Use this URL to cite or link to this record in EThOS: http://ethos.bl.uk/OrderDetails.do?uin=uk.bl.ethos.669218
Title: The social philosophy of Gillian Rose : speculative diremptions, absolute ethical life
Author: Brower-Latz, Andrew Phillip
ISNI:       0000 0004 5368 7766
Awarding Body: Durham University
Current Institution: Durham University
Date of Award: 2015
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Abstract:
This thesis provides an original reconstruction of Gillian Rose’s work as a distinctive social philosophy within the Frankfurt School tradition that holds together the methodological, logical, descriptive, metaphysical and normative moments of social theory; provides a critical theory of modern society; and offers distinctive versions of ideology critique based on the history of jurisprudence, and mutual recognition based on a Hegelian view of appropriation. Rose’s philosophy integrates three key moments of the Frankfurt tradition: a view of the social totality as both an epistemological necessity and normative ideal; a philosophy that is its own metaphilosophy because it integrates its own logical and social preconditions within itself; and a critical analysis of modern society that is simultaneously a critique of social theory. Rose’s work is original in the way it organises these three moments around absolute ethical life as the social totality, its Hegelian basis, and its metaphysical focus on law and jurisprudence. Rose’s Hegelian philosophy includes an account of reason that is both social and logical without reducing philosophy to the sociology of knowledge, thereby steering between dogmatism and relativism. Central to this position are the historically developing nature of rationality and knowing, and an account of the nature of explanation as depending on a necessarily and necessarily imperfectly posited totality. No totality is ever fully attained but is brought to view through the Hegelian-speculative exposition of history, dirempted experience, and the tensions immanent to social theories. Rose explored one main social totality within her social philosophy – absolute ethical life – as the implied unity of law and ethics, and of finite and infinite. This enables a critique simultaneously and immanently of society and social philosophy in three ways. First, of both the social form of bourgeois property law and social contract theories reflective of it. Second, of social theorising that insufficiently appreciates its jurisprudential determinations and/or attempts to eliminate metaphysics. Third, the broken middle shows the state-civil society and the law-ethics diremptions as two fundamental features of modern society and as frequently unacknowledged influences on social theorising.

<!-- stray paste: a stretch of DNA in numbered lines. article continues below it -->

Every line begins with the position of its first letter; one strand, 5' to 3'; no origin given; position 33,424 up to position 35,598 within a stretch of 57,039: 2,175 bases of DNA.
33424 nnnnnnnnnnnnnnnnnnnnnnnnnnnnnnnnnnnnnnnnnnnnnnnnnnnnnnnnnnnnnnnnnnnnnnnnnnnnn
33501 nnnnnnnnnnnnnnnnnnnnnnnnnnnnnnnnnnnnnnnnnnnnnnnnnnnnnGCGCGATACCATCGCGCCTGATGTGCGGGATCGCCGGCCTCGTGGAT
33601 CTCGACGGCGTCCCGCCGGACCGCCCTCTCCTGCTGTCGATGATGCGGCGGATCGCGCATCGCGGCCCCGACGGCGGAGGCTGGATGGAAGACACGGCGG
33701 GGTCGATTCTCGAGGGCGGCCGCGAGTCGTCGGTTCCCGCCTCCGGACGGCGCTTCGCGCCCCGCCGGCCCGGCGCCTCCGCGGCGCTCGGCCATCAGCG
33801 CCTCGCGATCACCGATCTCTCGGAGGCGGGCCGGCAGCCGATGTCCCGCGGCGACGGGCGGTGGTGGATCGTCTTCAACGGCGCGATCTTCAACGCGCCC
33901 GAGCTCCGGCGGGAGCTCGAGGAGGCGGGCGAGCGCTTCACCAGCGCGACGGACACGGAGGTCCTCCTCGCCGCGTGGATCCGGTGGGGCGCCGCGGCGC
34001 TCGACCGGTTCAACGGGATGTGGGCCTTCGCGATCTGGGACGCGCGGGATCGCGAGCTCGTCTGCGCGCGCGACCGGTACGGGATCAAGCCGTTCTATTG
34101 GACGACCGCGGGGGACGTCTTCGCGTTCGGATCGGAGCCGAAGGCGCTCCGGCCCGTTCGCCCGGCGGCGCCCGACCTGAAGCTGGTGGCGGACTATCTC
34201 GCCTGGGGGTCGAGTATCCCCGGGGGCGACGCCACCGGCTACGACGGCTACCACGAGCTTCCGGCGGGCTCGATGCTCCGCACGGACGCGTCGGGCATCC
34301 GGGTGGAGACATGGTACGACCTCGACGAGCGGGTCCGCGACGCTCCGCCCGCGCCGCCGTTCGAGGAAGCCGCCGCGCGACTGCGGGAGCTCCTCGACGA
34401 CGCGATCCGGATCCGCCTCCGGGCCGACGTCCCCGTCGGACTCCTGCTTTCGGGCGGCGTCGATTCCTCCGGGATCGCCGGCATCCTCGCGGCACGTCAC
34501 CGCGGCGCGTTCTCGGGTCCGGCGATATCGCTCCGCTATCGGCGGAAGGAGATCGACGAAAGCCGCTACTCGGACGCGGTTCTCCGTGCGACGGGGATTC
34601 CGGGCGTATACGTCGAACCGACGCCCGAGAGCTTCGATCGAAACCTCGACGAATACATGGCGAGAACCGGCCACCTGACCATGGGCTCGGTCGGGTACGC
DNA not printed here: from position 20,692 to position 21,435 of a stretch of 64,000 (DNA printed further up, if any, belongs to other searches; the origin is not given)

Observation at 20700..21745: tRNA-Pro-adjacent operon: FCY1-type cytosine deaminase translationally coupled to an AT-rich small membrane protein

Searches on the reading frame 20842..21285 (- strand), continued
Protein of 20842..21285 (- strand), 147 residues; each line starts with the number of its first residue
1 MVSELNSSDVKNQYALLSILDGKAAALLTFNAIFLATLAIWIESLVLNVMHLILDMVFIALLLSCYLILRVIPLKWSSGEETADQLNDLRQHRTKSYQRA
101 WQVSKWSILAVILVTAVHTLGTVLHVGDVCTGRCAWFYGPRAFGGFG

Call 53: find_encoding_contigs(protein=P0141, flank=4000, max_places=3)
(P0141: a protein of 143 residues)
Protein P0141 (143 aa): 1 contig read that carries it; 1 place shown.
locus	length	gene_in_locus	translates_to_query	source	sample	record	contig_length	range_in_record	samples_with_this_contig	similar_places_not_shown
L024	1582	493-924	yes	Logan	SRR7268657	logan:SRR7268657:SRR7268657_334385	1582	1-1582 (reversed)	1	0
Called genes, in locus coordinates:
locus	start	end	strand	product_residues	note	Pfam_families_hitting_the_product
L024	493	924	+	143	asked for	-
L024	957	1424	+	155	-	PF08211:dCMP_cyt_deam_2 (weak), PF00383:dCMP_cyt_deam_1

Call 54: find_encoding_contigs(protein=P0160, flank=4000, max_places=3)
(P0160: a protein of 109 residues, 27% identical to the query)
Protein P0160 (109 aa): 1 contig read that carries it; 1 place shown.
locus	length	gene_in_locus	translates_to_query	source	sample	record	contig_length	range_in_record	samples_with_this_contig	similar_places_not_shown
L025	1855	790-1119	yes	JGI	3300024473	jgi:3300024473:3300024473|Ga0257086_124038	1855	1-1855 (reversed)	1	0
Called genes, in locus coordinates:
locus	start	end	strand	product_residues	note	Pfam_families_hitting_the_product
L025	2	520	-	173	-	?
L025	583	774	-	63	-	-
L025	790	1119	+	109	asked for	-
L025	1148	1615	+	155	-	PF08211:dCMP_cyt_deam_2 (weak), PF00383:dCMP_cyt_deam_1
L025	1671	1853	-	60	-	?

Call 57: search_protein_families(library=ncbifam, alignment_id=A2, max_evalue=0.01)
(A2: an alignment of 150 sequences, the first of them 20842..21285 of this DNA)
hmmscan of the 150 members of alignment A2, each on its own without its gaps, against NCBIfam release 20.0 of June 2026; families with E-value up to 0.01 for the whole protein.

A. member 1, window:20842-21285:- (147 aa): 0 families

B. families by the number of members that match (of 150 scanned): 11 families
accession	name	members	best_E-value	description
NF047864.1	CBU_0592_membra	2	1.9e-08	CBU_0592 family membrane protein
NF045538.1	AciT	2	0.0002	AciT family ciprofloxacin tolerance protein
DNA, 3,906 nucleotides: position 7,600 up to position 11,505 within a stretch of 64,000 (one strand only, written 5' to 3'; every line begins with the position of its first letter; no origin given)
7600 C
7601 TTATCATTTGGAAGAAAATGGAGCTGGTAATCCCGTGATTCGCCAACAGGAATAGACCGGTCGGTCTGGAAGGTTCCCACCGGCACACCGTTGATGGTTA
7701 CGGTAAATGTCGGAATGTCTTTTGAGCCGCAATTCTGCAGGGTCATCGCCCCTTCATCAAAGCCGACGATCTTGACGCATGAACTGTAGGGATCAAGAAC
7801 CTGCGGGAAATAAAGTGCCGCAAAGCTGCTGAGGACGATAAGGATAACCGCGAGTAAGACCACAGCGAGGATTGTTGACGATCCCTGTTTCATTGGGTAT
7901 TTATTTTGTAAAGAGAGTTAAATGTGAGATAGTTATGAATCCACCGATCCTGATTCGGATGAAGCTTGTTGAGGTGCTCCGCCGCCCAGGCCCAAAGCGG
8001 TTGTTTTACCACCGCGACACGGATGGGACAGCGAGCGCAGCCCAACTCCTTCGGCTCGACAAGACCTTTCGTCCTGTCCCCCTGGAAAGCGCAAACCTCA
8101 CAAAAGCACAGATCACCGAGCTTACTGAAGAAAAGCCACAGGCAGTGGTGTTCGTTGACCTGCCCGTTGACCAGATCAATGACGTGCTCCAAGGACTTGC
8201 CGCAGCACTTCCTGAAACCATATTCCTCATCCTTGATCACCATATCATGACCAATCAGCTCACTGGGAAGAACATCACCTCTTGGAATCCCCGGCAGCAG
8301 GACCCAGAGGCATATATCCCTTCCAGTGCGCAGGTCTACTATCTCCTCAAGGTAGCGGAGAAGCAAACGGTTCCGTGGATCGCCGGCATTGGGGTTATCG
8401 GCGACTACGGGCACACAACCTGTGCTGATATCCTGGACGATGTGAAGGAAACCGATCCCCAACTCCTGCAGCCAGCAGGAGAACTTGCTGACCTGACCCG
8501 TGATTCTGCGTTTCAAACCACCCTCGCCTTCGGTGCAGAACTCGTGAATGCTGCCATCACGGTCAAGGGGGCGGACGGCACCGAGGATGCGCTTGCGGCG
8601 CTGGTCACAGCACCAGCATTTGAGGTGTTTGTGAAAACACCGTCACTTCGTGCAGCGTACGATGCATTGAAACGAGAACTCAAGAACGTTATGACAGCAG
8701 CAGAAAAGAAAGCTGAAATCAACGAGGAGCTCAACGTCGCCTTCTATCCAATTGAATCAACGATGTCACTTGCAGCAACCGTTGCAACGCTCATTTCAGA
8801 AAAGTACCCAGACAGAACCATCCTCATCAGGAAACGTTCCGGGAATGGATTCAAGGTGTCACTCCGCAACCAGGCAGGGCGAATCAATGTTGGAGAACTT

Supervisor: Not available Sponsor: Not available
Qualification Name: Thesis (Ph.D.) Qualification Level: Doctoral
EThOS ID: uk.bl.ethos.669218  DOI: Not available
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